About Anne Bonny:
Known for: cross-dressing female pirate; lover of Mary Read, another cross-dressing pirate; mistress of Captain Jack Rackham
Dates: about 1700 - after November, 1720. By one account, she died April 25, 1782. Trial for piracy: November 28, 1720
Also known as: Anne Bonn
More About Anne Bonny:
Anne Bonny was born in Ireland. After the scandal of having a child with his housemaid, Anne's father, William Cormac, separated from his wife and took Anne and her mother to South Carolina. He worked as a trader, eventually buying a plantation. Anne's mother died, and Cormac had his hands full with a daughter who was, by most accounts, uncontrollable. Stories have her stabbing a servant and defending herself against an attempted rape. When Anne married James Bonny, a sailor, her father disowned her. The couple went to the Bahamas, where he worked as an informant turning in pirates for a bounty.
When the governor of the Bahamas offered amnesty to any pirate who abandoned piracy, John Rackam, "Calico Jack," took advantage of the offer. Sources differ as to whether Anne was already a pirate before this time, and whether she'd met Rackam and become his mistress already. She may have given birth to a child who died soon after its birth. Anne and Rackam could not talk her husband into a divorce, so Anne Bonny and Rackam ran away in 1719, and turned (in his case, returned) to piracy.
Anne Bonny wore mostly men's clothing while on board ship. She befriended another pirate in the crew: Mary Read, who wore men's clothing. By some accounts, Mary revealed her gender when Anne tried to seduce her; they became lovers anyway.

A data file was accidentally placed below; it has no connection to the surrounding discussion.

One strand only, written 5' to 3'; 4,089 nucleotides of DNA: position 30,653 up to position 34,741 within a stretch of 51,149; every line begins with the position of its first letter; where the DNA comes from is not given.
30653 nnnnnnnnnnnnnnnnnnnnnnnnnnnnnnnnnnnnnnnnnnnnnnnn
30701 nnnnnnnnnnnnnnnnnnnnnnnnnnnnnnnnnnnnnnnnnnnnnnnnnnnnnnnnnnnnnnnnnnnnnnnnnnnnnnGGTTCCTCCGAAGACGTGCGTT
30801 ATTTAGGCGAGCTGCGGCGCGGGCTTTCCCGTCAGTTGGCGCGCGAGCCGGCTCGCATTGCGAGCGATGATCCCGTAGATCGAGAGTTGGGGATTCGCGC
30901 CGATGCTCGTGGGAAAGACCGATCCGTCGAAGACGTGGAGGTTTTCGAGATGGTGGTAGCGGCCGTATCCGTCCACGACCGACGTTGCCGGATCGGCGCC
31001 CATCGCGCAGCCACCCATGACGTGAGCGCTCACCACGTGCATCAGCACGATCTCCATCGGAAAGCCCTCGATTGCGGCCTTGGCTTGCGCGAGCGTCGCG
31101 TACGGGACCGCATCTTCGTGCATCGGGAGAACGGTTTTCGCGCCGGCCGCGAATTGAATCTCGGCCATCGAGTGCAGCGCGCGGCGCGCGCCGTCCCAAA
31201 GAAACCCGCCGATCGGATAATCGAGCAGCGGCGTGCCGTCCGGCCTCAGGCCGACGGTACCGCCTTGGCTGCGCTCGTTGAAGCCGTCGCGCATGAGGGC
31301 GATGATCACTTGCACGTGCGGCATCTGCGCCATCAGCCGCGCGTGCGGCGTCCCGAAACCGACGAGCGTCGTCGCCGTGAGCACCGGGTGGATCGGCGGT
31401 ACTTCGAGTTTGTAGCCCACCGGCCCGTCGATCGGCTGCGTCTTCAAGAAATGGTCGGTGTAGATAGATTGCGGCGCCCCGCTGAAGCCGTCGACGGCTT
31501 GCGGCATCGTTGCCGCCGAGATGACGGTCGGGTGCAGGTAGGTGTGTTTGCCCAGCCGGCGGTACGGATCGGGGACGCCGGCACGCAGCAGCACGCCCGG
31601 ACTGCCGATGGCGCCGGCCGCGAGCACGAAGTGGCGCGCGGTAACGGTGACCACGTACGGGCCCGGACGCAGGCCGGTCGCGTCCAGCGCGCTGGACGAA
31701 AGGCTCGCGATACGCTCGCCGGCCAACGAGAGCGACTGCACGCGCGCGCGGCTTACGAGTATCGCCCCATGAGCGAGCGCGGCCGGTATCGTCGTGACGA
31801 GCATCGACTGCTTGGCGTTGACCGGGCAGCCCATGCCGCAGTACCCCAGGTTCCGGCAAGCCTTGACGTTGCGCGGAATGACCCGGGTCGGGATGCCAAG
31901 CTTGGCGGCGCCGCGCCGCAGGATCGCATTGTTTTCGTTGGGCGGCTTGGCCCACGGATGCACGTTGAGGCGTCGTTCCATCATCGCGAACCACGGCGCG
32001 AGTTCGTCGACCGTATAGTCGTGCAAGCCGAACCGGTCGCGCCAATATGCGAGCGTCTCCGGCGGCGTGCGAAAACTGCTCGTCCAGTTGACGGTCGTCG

Because he'd returned to piracy after the amnesty, Rackam won the special attention of the Bahamian governor, who issued a proclamation naming Rackam, Bonny, and Read as "Pirates and Enemies to the Crown of Great Britain." Eventually, the ship and its crew were captured. Rackam, Mary, and Anne were supposedly the only three in the crew who resisted the capture. They were tried for piracy in Jamaica.
Two weeks after Rackam and the other men in the crew were hanged for piracy, Bonny and Read stood trial, and were sentenced to be hanged. But both claimed pregnancy, which stalled their execution. Read died in prison the next month.
There are two quite different stories of Anne's fate. In one, she simply disappears, and her fate is not known. In the other, Bonny's father bribed officials to help her escape; she is said to have returned to South Carolina, where she married Joseph Burleigh the next year, and had five children with him. In this version of her story, she died at 81 and was buried in York County, Virginia.
Her story was told in a book by Charles Johnson (most likely a pseudonym for Daniel Defoe), first published in 1724.
- Father: William Cormac, lawyer
- Mother: Peg Brennan, housemaid
- Illegitimate birth
- Born in Ireland